In the manufacture of a complete glazing unit eight solder beads have to be formed, i.e., four beads for uniting the spacer strip or strips with each of the glass sheets (one bead to each margin). The one soldering installation can be used for forming all of the eight beads or some of them in successive transits of the glazing unit assembly past the soldering installation. Alternatively a plant may be used which comprises a number of the soldering installations arranged in spaced relation along a conveyor path or along the paths of two or more conveyors, with appropriate manual or automatic reorientation of the glazing unit assembly at appropriate times as required in order to bring different margins of the assembly into correctposition for operating on by the soldering installations.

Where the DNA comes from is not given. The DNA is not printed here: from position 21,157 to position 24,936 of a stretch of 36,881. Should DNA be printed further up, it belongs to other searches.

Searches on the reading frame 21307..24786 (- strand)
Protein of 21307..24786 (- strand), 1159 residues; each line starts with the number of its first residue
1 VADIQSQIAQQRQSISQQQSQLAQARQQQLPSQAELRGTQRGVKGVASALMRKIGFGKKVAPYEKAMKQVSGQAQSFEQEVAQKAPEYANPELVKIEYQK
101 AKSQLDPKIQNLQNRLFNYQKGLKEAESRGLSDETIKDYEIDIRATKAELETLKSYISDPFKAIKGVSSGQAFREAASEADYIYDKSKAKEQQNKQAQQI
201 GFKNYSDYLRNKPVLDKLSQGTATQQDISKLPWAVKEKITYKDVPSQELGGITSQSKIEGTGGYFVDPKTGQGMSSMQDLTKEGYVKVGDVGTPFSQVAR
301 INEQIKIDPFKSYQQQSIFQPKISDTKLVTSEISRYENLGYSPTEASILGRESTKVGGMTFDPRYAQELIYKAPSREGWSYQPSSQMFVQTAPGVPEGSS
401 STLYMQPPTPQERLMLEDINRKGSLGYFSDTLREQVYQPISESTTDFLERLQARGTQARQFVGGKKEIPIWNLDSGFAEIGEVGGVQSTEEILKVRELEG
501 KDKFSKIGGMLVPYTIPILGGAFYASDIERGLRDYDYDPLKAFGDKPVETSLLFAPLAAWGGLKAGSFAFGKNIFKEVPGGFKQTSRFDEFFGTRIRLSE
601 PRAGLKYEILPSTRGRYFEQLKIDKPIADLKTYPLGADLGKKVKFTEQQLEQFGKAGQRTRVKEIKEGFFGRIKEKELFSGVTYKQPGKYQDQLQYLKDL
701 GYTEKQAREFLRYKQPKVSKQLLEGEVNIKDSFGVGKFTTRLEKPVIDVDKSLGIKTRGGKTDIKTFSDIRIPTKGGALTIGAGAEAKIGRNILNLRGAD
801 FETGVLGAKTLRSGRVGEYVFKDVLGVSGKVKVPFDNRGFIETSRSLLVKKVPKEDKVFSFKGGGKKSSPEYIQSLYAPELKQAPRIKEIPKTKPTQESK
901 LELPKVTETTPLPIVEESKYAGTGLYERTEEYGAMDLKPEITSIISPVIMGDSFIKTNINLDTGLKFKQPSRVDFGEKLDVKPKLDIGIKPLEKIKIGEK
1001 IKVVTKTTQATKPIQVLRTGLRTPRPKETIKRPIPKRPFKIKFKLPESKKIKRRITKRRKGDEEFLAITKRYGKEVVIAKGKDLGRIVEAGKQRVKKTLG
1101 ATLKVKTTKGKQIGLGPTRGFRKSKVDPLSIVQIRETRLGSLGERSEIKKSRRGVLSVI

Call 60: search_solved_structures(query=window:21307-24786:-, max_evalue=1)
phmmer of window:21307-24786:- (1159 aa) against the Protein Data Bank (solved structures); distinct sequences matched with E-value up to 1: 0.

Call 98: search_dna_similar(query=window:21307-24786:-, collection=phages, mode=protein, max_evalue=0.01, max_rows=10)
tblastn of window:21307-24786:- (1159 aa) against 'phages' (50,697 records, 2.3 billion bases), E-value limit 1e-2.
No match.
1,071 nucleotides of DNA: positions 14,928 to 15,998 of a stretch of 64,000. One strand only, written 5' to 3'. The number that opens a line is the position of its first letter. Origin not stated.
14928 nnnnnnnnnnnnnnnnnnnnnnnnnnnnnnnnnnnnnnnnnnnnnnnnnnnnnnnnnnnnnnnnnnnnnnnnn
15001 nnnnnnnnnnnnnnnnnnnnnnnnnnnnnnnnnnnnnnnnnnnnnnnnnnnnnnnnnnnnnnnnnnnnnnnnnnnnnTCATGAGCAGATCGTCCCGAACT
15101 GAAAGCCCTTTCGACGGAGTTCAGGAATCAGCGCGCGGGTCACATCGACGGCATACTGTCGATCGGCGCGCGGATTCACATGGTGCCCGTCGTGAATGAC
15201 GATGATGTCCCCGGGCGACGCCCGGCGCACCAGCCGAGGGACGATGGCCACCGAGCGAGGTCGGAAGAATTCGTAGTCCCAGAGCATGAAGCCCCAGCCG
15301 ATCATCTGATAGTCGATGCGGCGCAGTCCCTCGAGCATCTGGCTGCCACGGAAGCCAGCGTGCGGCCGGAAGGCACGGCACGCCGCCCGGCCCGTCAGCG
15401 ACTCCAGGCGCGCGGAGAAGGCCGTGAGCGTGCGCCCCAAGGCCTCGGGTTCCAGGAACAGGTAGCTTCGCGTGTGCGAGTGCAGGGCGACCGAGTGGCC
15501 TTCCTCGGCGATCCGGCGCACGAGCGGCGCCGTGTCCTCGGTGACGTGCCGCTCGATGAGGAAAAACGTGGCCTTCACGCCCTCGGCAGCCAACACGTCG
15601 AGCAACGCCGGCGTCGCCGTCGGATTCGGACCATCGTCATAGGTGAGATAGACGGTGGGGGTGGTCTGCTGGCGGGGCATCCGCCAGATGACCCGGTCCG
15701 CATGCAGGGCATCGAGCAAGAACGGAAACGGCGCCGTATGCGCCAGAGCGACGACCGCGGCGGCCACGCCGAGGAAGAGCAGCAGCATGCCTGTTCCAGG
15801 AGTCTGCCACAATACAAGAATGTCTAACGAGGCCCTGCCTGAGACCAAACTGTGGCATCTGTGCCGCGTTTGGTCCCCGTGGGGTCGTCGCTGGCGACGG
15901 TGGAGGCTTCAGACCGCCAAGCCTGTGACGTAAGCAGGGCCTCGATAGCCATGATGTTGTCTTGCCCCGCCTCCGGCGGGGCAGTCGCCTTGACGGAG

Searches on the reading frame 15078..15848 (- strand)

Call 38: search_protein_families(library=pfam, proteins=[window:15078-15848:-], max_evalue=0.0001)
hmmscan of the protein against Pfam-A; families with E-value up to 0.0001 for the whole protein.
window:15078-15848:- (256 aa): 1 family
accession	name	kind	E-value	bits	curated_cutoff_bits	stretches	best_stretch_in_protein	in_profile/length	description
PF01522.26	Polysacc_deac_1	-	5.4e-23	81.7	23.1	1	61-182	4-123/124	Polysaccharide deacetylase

FIG. represents a stage in a process according to the invention performed for manufacturing a glazing unit comprising sheets of glass 41 and 42 and a spacer strip 43 which is soldered to coatings 44 and 45 on the said sheets 41 and 42 respectively. The spacer strip 43 is jointed to the coated margin of sheet 41, by a solder bead formed by discharging a stream 46 of molten solder upwardly from a feeder 47 so that the stream travels directly into the exterior corner angle in which the solder bead 46 is to be formed. The feeder47 may be similar to thefeeder 13 described with reference to FIGS. 1 to 3 but with a discharge nozzle which is appropriately upwardly directed and possibly with the provision of means for exerting a higher discharge pressure on the molten solder, e.g., by exerting a superatmospheric pressure on the surface of the molten solder held in the container from which the solder stream discharges. The apparatus may be set up so that the trajectory of the solder stream 46 intercepts the coating 44 on the sheet 41 at a position adjacent the vertex of the -corner angle. The solder bead 49 joining the spacer strip 43 with the coated margin of the glass sheet 42 may be formed by another solder feeder operating according to the invention, e.g., a feeder identical with the feeder 13 described with reference to FIGS. 1 to 3, this feeder being arranged along the same path of conveyance of the glazing unit so that the upper and lower solder beads 48 and 49 are formed during a single transit of the glazing unit assembly through the plant. The eight solder beads necessary for completing the glazing unit can thus be formed in four transits through the plant. There is also the advantage that the work does not have to be inverted as it does when plant is used which is only adapted to discharge a solder stream or streams into the corner angles between the spacer strip or strips and the lower glass sheet. By providing a succession of soldering installations for successively forming the upper and lower solder beads along the four margins of the glazing unit, so making it unnecessary for the unit repeatedly to pass through the plant, the unit can be manufactured in a very short period of time. It is of course possible to provide soldering installations for forming the upper and lower solder beads, on each side of the conveyor so that the upper and lower solder beads along opposed margins of the unit can be formed simultaneously during one transit of the unit through the plant. In that case the time required for manufacturing the unit is still further reduced.